What is happening to the world as we know it? The European Union is struggling to stay together. The USA is turning into a police state. The Middle East and North Africa is destabilized. Asia is struggling with natural disasters and a weakening China. Central and South America are emerging as commodity power houses. Russia seems to be reawakening. All this and we have more rumors of war. What can we do?

In times of uncertainty Gold has always been the money of choice. Gold offers you many benefits.

  • Retaining Purchasing Power when governments print their fiat currency. Gold always retains a value to protect the holder. For Americans Gold has proven to consistently protect against Dollar weakness. Governments will try to hide the devaluation of their currencies.
  • Diversification is key, have a portion of your portfolio in a hard asset such as Gold Bullion. I do not recommend all of your assets be tied to the US stock market. So this means if you buy Gold make sure to buy bullion, 100% allocated.
  • As a Safe Haven, Gold is the asset that is considered safe. In volatile and uncertain times do you want your money exposed to a volatile stock market?

 Alan Greenspan (Former Chairman of the Federal Reserve) once said,

“An almost hysterical antagonism toward the gold standard is one issue which unites statists of all persuasions. They seem to sense that gold and economic freedom are inseparable”.
Gold has risen for 11 years straight. Some speculate that Gold is in a bubble similar to the early 1980’s. One thing that I see that is much different today than 30 years ago is the size of the market today. In 1980 the Gold bubble was primarily a Western phenomena. Today we see people from all nations participating. The Chinese have Gold fever, as well as the Indians, Russians, Arabian nations etc. Everyone can sense that it is time to put their money in a hard asset until the storm clouds pass.
How do we store the Gold that we purchase? Most people who start out with Gold ownership buy a few coins and store them at home or in a safety deposit box. The only reservation I have concerning this is the uncertainty of government. In the USA there is already a precedent set that the government can ask its citizens to turn in their Gold. This happened under President Franklin Roosevelt in 1933. Confiscation of the peoples Gold recently happened in South Korea and Thailand during the Asian financial crisis of 1998.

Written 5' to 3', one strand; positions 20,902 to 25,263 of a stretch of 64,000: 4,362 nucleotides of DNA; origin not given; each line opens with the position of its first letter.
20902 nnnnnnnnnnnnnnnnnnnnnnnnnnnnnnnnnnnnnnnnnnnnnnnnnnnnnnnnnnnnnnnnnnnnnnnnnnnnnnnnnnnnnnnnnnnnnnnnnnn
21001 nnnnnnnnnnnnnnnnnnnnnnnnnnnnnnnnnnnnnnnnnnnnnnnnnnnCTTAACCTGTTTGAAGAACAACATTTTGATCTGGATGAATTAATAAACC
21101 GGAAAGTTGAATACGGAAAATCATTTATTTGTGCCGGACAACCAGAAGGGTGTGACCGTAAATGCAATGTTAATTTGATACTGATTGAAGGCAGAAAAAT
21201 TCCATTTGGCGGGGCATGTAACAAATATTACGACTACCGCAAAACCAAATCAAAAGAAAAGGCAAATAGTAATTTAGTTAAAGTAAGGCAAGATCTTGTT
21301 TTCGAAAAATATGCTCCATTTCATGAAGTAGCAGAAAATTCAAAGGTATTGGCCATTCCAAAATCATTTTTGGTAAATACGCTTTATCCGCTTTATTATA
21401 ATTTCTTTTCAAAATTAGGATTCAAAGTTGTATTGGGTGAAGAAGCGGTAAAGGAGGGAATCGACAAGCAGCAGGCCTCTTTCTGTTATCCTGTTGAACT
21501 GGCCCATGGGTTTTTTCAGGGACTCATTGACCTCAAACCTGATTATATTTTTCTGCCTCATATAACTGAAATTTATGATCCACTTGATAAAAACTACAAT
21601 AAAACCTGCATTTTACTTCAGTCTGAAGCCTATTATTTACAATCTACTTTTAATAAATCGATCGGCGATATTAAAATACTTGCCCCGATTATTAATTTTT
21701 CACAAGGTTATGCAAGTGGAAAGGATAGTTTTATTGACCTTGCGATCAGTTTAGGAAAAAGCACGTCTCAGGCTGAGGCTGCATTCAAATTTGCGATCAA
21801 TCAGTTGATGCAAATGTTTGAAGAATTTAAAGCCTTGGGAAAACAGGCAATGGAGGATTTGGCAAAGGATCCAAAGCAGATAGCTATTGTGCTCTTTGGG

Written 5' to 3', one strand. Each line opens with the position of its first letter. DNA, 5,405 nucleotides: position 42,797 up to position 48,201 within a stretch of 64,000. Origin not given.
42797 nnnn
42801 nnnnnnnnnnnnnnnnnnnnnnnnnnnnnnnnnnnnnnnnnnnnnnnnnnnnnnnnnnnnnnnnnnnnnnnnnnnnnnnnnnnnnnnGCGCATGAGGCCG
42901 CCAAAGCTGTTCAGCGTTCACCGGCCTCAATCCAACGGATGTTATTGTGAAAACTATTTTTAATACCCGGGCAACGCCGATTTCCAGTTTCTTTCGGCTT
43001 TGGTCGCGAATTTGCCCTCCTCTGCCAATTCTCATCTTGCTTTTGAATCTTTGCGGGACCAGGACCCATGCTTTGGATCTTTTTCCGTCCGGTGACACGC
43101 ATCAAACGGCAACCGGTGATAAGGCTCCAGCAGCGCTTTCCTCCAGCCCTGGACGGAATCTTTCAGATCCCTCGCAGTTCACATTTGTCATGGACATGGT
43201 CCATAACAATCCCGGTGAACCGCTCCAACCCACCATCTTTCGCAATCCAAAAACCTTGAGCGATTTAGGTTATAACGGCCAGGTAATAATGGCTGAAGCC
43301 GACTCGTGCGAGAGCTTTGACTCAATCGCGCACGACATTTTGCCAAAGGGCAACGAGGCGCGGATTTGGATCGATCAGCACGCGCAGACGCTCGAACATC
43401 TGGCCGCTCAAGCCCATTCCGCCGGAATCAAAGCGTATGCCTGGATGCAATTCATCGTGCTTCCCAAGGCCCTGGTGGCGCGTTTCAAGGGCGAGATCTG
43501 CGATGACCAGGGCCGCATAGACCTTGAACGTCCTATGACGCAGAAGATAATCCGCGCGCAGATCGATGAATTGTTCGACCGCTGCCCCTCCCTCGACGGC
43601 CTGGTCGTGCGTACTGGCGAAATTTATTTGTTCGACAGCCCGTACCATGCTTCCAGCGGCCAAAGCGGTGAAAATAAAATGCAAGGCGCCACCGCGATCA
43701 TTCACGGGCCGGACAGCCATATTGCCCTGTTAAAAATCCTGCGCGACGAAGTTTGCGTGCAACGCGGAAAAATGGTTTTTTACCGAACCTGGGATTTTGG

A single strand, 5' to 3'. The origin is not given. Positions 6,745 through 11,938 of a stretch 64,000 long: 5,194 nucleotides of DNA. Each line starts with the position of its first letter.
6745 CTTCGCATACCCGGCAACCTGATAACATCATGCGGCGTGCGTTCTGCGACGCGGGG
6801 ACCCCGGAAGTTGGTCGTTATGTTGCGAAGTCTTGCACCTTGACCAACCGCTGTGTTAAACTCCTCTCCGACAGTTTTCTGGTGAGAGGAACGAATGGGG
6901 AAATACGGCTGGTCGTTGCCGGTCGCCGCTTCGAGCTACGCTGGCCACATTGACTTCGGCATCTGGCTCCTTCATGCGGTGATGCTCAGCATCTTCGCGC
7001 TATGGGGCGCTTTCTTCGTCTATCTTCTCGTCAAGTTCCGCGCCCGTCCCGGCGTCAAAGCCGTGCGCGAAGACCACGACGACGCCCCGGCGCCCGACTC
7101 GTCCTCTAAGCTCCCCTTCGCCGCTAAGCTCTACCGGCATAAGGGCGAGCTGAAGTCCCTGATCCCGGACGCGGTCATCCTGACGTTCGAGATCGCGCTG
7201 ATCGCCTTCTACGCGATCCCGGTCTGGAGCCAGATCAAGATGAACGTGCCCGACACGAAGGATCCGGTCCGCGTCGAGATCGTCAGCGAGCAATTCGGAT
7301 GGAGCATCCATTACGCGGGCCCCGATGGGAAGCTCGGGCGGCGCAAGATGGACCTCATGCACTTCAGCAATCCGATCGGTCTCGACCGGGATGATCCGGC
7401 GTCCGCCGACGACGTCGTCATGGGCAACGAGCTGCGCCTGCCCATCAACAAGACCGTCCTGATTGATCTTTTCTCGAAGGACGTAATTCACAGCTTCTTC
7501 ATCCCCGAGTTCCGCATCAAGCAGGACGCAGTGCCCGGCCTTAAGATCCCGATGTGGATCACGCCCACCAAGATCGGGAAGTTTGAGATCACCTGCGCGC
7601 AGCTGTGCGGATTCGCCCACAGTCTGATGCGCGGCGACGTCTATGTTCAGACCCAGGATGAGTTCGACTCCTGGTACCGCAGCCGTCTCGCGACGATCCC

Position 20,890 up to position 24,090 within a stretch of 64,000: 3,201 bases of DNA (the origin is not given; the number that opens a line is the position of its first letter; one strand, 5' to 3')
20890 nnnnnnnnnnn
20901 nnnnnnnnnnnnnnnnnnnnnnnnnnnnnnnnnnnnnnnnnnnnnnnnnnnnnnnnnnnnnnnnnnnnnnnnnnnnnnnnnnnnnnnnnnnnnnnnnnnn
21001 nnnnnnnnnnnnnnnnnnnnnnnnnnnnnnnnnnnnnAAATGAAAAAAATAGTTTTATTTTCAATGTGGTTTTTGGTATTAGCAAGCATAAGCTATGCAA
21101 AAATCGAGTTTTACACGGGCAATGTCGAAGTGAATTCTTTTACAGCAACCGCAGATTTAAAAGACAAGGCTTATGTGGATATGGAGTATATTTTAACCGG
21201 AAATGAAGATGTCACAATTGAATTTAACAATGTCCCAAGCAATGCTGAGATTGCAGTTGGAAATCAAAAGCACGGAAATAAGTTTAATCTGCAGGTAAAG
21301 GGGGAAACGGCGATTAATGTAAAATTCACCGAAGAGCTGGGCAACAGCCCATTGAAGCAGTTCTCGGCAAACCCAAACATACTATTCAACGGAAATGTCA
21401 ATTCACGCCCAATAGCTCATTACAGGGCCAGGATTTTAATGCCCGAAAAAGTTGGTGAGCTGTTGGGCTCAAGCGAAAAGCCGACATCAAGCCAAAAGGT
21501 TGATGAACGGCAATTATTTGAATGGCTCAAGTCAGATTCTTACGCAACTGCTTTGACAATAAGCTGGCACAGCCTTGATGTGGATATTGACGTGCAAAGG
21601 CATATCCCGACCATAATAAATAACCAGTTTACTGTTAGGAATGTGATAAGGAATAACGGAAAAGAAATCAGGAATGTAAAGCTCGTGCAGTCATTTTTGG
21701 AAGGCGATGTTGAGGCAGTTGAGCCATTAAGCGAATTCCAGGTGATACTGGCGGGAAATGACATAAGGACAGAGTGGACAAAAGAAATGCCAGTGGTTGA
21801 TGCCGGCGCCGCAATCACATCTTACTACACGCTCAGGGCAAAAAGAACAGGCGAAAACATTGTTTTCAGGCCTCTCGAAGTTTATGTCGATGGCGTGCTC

The other option outside of paper assets is to buy physical Gold Bullion and have it stored offshore in a safe secure facility. What are some benefits to offshore storage?
  • Asset Protection
  • Privacy
  • Security
One program that can give a person of peace of mind is offered by Swiss Metal Assets. The benefits of partnering with Swiss Metal Assets include.
  1. Your Gold is stored safely and securely in the Zurcher Freilager in Switzerland.
  2. 100% insured by AXA Insurance.
  3. Your Gold will never be leased by bullion banks unlike many ETF’s
  4. The vaults are audited regularly by Swiss customs.
  5. Rapid liquidity of your metals
  6. Individual Retirement Account (IRA) eligible
This spring Swiss Metal Assets is opening another storage facility in Panama. This state of the art facility will be located in the Panama Pacifico Free Zone. This Free Zone is the old Howard Air Force base. This facility will have the benefits of an airfield to bring your holdings securely into the country.
Gold gives a person peace of mind like very few assets can. Let us hope that 2012 will be a safe and prosperous year for all of us.

By: Randy Hilarski – The Rare Metals Guy

Rare earth crisis: Innovate, or be crushed by China

Laptops, cars, smartphones, TVs, MRI scanners, LCD displays, light bulbs, optical networks, jet engines, cameras, headphones, nuclear reactors. It might seem like a random selection of high-tech gizmos, but every single object on that list has one very important thing in common: Their manufacture requires one or more rare earth metals.

Rare earths — a block of seventeen elements in the middle of the Periodic Table — aren’t actually all that rare, but they tend to be very hard to obtain commercially. Generally, rare earth elements are only found in minute quantities in mineral deposits of clay, sand, and rock (earths!), which must then be processed to extract the rare metals — an expensive process, and also costly for the environment as billions of tons of ore must be mined and refined to yield just a few tons of usable rare earths.